Jimmy’s Colorado Politics Column | Rigged? Yes — against 3rd parties
Written by Jimmy at the Crossroads on March 2, 2021
At CPAC on Sunday, former President Donald Trump again declared, “This election was rigged.” Guess what? He’s right.
In fact, almost every election is rigged — in favor of Republican and Democratic candidates. That’s because of our two-party system, a steady feature of the American republic since 1860 that isn’t going anywhere.
It was recently reported that Republican Norma Anderson, former state representative, and Democrat Albus Brooks, former Denver City councilman, have left their respective parties and gone unaffiliated. They join 42% of active registered voters in Colorado, up from 35% in 2016.
Some have looked at voter registration numbers — as well as polls showing most Americans are displeased with the two major parties and clamoring for a third party (62% according to Gallup) — and concluded that a third party may be viable. But one would be foolish to think these numbers prove a third party can succeed.
Since November, there’s been chatter that Trump might back a new MAGA or Patriot Party. In his speech Sunday, Trump explicitly shot this down.
“You know, they kept saying, he’s going to start a brand-new party. We have the Republican Party,” he said. “It’s going to unite and be stronger than ever before. I am not starting a new party. That was fake news, fake news.”
While Trump explained a third party would “divide our vote so that you can never win” (an historical fact), there’s a bigger reason why it would fail: It is inherently and structurally infeasible.
The Republican Party was formed in 1856 as the Whig Party was dying out. In 1860, Abraham Lincoln was elected the GOP’s first president, establishing a two-party system of Republicans and Democrats. I’m terrible at math, but I’m pretty sure that’s 161 years we’ve been at this Republicans-versus-Democrats thing.
Third parties come and go. While a few stick around, they mostly siphon off small percentages of the vote. Independents and third-party candidates have occasionally succeeded in particular states for high-profile positions like governor or senator, such as independent Sen. Bernie Sanders (Vermont) and former Reform Party governor Jesse Ventura (Minnesota). While that’s certainly doable in unique circumstances, it’s very rare.
Here in Colorado, Tom Tancredo offers the closest similar example. In 2010, Dan Maes was the Republican nominee for governor. After he was exposed as a fraud, most Republicans disowned him. Tancredo ran as the Constitution Party nominee and garnered 36.4% of the vote, but still lost to John Hickenlooper’s 51.1%. (Maes netted 11.1%.) The Constitution Party hasn’t run a viable candidate since.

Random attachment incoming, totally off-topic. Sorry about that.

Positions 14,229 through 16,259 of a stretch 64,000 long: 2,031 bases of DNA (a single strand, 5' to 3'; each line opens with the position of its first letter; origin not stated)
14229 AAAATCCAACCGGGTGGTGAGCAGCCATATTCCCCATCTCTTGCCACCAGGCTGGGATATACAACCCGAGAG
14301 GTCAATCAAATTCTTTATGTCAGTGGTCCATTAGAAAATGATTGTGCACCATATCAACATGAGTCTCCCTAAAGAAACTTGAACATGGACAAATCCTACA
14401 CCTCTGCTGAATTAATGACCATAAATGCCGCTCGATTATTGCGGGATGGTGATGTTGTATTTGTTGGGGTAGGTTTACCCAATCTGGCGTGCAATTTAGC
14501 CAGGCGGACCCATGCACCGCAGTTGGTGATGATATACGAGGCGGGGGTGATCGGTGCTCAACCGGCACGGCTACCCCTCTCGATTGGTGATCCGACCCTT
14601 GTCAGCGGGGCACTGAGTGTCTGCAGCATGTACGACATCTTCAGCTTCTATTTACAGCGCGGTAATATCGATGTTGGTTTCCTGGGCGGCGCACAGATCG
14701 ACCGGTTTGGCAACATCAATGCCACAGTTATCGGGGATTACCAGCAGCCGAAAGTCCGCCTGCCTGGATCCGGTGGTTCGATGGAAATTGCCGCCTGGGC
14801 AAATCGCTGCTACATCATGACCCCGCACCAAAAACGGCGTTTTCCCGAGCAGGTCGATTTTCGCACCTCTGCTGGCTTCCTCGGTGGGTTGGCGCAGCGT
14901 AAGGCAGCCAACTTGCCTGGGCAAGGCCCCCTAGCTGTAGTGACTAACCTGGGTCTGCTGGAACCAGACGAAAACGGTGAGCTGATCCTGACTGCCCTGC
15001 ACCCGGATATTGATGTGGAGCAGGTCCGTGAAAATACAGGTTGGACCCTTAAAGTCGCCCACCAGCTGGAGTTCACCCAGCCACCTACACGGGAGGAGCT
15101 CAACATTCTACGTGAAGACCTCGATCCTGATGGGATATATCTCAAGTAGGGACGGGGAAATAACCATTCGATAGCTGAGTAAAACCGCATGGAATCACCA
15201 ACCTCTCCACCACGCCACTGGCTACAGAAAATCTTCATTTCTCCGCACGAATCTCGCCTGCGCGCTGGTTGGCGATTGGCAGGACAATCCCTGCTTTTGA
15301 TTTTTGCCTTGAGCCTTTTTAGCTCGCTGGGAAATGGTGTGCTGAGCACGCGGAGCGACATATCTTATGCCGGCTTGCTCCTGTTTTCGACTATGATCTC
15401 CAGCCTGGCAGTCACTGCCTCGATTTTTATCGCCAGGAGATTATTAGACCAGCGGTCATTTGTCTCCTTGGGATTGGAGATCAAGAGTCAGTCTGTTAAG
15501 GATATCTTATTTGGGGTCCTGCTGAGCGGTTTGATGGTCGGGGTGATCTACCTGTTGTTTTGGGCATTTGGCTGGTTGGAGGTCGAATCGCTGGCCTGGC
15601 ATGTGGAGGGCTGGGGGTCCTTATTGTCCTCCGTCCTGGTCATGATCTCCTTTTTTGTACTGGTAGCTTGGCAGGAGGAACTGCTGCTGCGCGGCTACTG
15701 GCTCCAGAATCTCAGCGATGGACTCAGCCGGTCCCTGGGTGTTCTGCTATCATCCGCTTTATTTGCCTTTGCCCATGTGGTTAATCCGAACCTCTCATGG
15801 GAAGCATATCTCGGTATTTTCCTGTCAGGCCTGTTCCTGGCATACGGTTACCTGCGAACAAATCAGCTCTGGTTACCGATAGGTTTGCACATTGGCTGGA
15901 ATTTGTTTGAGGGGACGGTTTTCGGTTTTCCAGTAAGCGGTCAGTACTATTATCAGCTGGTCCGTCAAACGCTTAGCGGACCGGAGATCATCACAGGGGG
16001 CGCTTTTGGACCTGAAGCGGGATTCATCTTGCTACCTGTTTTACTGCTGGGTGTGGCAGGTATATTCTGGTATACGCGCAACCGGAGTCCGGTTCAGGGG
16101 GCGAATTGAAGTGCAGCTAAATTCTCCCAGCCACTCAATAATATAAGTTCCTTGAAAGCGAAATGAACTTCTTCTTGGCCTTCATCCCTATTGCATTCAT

In 1992, Ross Perot ran for president as an independent. He managed nearly 20% of the popular vote, helping secure Bill Clinton’s victory against Bush. Yet Perot didn’t win a single electoral vote. The Electoral College necessarily and intentionally means a candidate or party must be competitive nationally.
In 1912, Republican William Howard Taft ran for reelection. Woodrow Wilson was the Democrat and former President Teddy Roosevelt jumped in as the Progressive “Bull Moose” Party candidate. Republican votes split between Taft and Roosevelt. Wilson won a clear victory with Roosevelt #2.
A Trump MAGA Party would be akin to Roosevelt’s Bull Moose Party: A personality-based party created to support and espouse the agenda and persona of one person. What kind of staying power is there for a personality-based party? Ask the Bull Moose and Constitution Party guys.
Realistically, the two-party system is rigged in favor of Republicans and Democrats. In Europe’s parliamentary systems, their elections are based on parties, not candidates. Consequently, third parties can prosper and, because legislative coalitions are formed after an election (as opposed to before an election, as in the U.S.), they have real influence.
America’s Electoral College inherently makes it more difficult, if not impossible, for a third party to win any electoral votes. Furthermore, influential political parties descend from the presidential tickets. That’s why only a few independents serve in Congress, they caucus with Democrats or Republicans, and there are no Greens or Libertarians.
State election laws also advantage major parties. In 2010, Republican Maes barely squeaked into double digits (but still did). That’s important because, in Colorado, political parties must hit 10% in a previous gubernatorial election to have “major party status.” Major parties — almost always Republicans and Democrats — can raise money twice in a cycle, both during primaries and general elections, and get top billing on ballots. Not a single Republican or Democrat in the General Assembly will vote to change that. Nationwide, the system structurally benefits Republicans and Democrats.
No matter how many unaffiliated voters there are, the only way in which you can actually advance a political agenda in America is within the Republican or Democratic Party. It’s been this way since 1860. There’s no reason to think that will change, so reforming one of the two parties has better odds than forming a new one.